Carlisle Soldiers’ Monument (Middlesex County). See below for additional images.

Location: Monument Square, Lowell Street and Bedford Street, Carlisle
Coordinates: 42°31’45.0″N 71°20’56.2″W
Date dedicated: August 29, 1885
Manufacturer/design: Andrews and Wheeler of Lowell

The Carlisle soldiers monument was made possible by the gifts of two sisters, Mrs. Lydia A. G. Farrar and Miss Hannah L. C. Green. It is one of only a few in the Commonwealth featuring a sculpture of a female figure. The statue is known as the “Goddess of Liberty.” Other towns featuring such allegorical female statues representing “liberty” or “victory” include Harvard, Lynn, and Holyoke. The primary inscription on Carlisle’s monument reads, “To the roll-call they make no response, Carlisle honors their deeds of valor to perpetuate their names to posterity.”

Lydia Farrar made her bequest to the town without any stated restriction. In 1882, as plans moved forward to build a soldiers’ monument, the town voted to devote her funds to the project. However, it was not enough, and so officials approached her sister, Hannah Green, in hopes that she would fund the balance. This suggestion, according to a member of the monument committee and a local historian, was “favorably entertained by her.” Several contractors submitted designs. The committee awarded the job to Andrews and Wheeler of Lowell whose design called for the “Liberty” statue to be crafted from Italian marble. It was carved in Italy, though the name of the sculptor or studio is not known. The statue was put in place on the pedestal on December 7, 1883. Another year or so of grading and landscaping the newly christened “Monument Square” followed and the monument was ready for dedication in 1885.[1]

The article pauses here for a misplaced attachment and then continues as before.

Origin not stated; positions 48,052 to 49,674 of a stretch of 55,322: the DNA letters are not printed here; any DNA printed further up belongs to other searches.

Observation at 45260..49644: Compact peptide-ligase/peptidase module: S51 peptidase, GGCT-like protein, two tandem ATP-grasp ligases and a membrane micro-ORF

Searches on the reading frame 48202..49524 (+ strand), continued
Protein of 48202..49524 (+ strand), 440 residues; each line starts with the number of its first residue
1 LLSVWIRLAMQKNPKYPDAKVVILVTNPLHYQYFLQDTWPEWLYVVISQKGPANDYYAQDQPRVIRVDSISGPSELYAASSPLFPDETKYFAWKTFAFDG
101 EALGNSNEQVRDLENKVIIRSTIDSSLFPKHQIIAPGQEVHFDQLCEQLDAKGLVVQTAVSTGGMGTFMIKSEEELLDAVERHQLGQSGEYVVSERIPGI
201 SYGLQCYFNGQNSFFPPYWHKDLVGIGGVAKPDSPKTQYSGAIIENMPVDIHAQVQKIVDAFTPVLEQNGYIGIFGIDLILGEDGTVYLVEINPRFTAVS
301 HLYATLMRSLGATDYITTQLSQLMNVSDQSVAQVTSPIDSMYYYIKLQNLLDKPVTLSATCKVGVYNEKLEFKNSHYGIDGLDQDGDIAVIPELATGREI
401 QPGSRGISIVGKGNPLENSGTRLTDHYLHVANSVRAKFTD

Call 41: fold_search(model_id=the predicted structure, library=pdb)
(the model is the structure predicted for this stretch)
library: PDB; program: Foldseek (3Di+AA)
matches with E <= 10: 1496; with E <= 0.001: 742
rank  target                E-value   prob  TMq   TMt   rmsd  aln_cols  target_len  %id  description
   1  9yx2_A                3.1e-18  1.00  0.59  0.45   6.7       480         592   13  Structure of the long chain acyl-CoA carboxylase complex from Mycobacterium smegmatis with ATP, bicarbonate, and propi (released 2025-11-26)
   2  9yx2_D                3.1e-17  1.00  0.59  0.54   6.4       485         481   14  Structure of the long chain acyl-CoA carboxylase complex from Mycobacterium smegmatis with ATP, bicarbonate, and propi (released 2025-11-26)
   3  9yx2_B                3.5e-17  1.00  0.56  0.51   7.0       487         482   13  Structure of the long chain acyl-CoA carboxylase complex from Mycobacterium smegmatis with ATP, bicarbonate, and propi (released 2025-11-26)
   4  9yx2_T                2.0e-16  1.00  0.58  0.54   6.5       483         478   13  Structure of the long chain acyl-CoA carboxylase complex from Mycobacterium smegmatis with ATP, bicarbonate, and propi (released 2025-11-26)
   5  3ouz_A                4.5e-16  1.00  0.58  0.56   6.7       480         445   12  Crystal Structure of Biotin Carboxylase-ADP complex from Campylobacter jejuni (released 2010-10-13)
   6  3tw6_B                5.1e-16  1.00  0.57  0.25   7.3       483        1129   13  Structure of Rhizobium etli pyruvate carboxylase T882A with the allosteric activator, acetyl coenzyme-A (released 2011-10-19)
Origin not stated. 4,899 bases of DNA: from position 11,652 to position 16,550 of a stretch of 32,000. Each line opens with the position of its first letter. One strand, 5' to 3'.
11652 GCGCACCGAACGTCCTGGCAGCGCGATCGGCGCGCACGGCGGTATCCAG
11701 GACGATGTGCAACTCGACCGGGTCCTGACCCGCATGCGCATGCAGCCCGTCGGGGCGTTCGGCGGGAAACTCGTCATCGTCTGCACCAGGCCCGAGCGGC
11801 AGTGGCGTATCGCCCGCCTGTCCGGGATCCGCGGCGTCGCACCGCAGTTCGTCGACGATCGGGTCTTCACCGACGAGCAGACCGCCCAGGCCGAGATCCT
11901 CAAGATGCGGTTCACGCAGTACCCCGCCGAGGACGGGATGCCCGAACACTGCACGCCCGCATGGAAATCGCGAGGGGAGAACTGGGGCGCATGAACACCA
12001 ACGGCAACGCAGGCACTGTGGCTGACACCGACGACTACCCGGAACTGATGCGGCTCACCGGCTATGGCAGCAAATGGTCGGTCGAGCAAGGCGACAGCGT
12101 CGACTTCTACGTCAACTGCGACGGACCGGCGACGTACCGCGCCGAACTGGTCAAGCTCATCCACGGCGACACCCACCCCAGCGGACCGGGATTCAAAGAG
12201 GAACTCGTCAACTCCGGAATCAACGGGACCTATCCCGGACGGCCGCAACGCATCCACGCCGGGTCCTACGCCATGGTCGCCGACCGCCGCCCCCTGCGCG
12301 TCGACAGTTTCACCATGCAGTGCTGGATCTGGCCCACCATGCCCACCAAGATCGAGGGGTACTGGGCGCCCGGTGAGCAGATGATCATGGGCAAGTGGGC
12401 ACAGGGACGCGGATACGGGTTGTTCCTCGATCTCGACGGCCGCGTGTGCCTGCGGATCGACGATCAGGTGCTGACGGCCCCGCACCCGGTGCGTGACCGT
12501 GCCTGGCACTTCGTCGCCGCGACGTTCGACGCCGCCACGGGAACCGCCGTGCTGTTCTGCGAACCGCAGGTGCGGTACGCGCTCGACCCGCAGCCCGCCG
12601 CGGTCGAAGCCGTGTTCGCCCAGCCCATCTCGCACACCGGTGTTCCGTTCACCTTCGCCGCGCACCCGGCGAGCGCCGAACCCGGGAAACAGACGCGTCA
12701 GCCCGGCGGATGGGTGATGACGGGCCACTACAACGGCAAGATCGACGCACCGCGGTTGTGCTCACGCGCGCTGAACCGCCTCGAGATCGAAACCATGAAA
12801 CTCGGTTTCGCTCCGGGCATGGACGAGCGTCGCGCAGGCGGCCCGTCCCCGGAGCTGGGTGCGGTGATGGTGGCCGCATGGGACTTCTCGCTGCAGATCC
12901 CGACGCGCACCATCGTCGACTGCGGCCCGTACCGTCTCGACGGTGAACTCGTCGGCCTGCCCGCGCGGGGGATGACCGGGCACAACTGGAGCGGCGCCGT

This took place with a procession and ceremonies on August 29, 1885 on the anniversary of the Second Battle of Bull Run. One of the fallen, William Blood of the 16th Massachusetts Infantry, was killed during that battle and this fact was part of the reasoning to hold the event on that date. Congressman Charles H. Allen of Lowell gave the oration. He devoted much of his address to abstract concepts of honor, patriotism and liberty and praised the volunteer soldiers of Carlisle for upholding them. He spoke of the “principles of statesmanship and true government which were maintained through the war” through the sufferings of many—including Carlisle’s soldiers. He added a unique note, arguing that less money should be spent in the future on guns and warships and more on educating young people. Educated citizens, he insisted, “would prove a mighty fortress to our country.”[2]

The names of 13 Carlisle men who died in the war are recorded on the monument. Over all, according to a list assembled by monument committee member Sydney Bull in his history of Carlisle, 53 Carlisle residents served and were credited to the town’s quota. He did not list, he said, an additional number who were credited to the quotas of other towns.[3]

[1] Sydney A. Bull, “Carlisle,” in History of Middlesex County, Massachusetts (Philadelphia: J. W. Lewis & Co., 1890), 730-731.

[2] Boston Daily Advertiser, August 31, 1885, 5.

[3] Sydney A. Bull, 729-730.

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